Erin Kelley had plans to be an elementary school teacher, a dream she’d had since she was five years old. She found a part-time job as a receptionist at a nearby nursing home where her mom had worked for over 30 years.
“With my mom working there for so long, I’d been around nursing homes a lot,” she says. “I always had a lot of ‘adopted’ grandmas and grandpas.”
While this was just supposed to be an “in-between” job, Erin began to feel a connection to the work. “I was learning so much about working with older adults, and I finally realized this is where my heart and my calling were.”
With one semester left in college, she transitioned to a career in senior healthcare. She was familiar with Village Woods in Crete, where both her grandpa and grandma had lived at separate times. “There was definitely something special about Village Woods,” Erin says. “I knew I wanted to be a part of the Providence family, but I also knew I wanted to work in skilled nursing care, so I kept my eyes open for an opportunity.”
That opportunity came when a former coworker recommended her for a job in social services at Park Place Health & Wellness Center in St. John. After 11 years of working at a for-profit organization, she began her Providence career as an Admissions Director in a completely different kind of nursing home.
“If you have never worked at a for-profit versus a non-for-profit, you might not know how different they are,” Erin says. “It’s easier here because everyone cares so much. I can confidently say that everyone I work with believes in and lives the mission; otherwise, they don’t stay here very long.”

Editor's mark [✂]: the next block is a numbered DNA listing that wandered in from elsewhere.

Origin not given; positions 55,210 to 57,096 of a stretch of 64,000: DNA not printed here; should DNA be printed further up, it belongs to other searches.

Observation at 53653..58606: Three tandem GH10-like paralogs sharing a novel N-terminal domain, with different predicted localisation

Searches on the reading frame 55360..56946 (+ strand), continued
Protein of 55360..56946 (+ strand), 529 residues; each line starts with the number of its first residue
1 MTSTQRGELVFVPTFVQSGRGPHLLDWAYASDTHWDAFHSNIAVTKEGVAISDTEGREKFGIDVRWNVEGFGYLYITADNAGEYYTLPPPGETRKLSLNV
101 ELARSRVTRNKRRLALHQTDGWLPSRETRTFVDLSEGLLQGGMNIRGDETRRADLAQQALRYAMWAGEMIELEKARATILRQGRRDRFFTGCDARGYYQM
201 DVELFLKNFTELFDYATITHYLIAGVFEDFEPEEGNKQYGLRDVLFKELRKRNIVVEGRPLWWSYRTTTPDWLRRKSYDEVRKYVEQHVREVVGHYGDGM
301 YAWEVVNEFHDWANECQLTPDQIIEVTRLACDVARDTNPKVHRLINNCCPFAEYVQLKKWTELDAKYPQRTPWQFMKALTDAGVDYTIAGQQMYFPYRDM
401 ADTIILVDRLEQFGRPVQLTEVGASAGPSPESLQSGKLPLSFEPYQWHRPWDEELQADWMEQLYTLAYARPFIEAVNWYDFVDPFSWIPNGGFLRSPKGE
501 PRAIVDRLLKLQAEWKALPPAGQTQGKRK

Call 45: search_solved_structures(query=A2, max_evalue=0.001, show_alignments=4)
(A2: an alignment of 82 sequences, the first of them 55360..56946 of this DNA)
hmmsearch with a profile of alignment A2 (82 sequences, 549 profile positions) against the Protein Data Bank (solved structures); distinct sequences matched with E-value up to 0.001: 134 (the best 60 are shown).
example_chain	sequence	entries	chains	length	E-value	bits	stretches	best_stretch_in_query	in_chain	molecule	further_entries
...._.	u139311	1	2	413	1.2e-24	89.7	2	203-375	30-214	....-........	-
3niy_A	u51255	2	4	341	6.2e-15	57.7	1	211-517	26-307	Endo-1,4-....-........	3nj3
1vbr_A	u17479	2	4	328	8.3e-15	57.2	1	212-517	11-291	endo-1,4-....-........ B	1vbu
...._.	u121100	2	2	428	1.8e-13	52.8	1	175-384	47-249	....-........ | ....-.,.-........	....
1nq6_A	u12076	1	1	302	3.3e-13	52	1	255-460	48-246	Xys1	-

One big difference is the emphasis placed on caring. “Maybe we’re not the right place for every person, but we still care about every person,” Erin says. “We can provide resources for the family. We will never just turn our backs on a family who isn’t a fit for us.”
Working with family is at the center of what the Social Services Department does. After the person has been at Park Place for a few days, the team has a care plan meeting with the family, and these meetings are made available as often as the family wants them. Erin says. “This approach can have a calming effect on families who have been struggling with the choice of moving their parents here.”
Erin also says a major part of her job is simply listening. “I try to be an advocate for everyone—for the patients and residents, the staff, the families. I want everyone to have a voice,” she says. “Sometimes just listening to someone and letting them know their feelings are valid stops an issue from escalating.”
But what has impacted Erin personally since joining the Providence team is the mission. “The emphasis on the mission, the ‘why’ of the work we do—that brought me back to God, brought me back to church,” she says. “I love that we pray before meetings and that the focus is on doing our work in the name of Jesus.”
And now, in the same way that Erin visited at the nursing home her mom worked at, Erin’s son and daughter have been able to be a part of the work Erin does at Park Place. “Before the pandemic, they used to come in all the time,” she says. “My four-year old keeps begging to go back.” It sounds like the family tradition of working with seniors will continue in Erin’s family.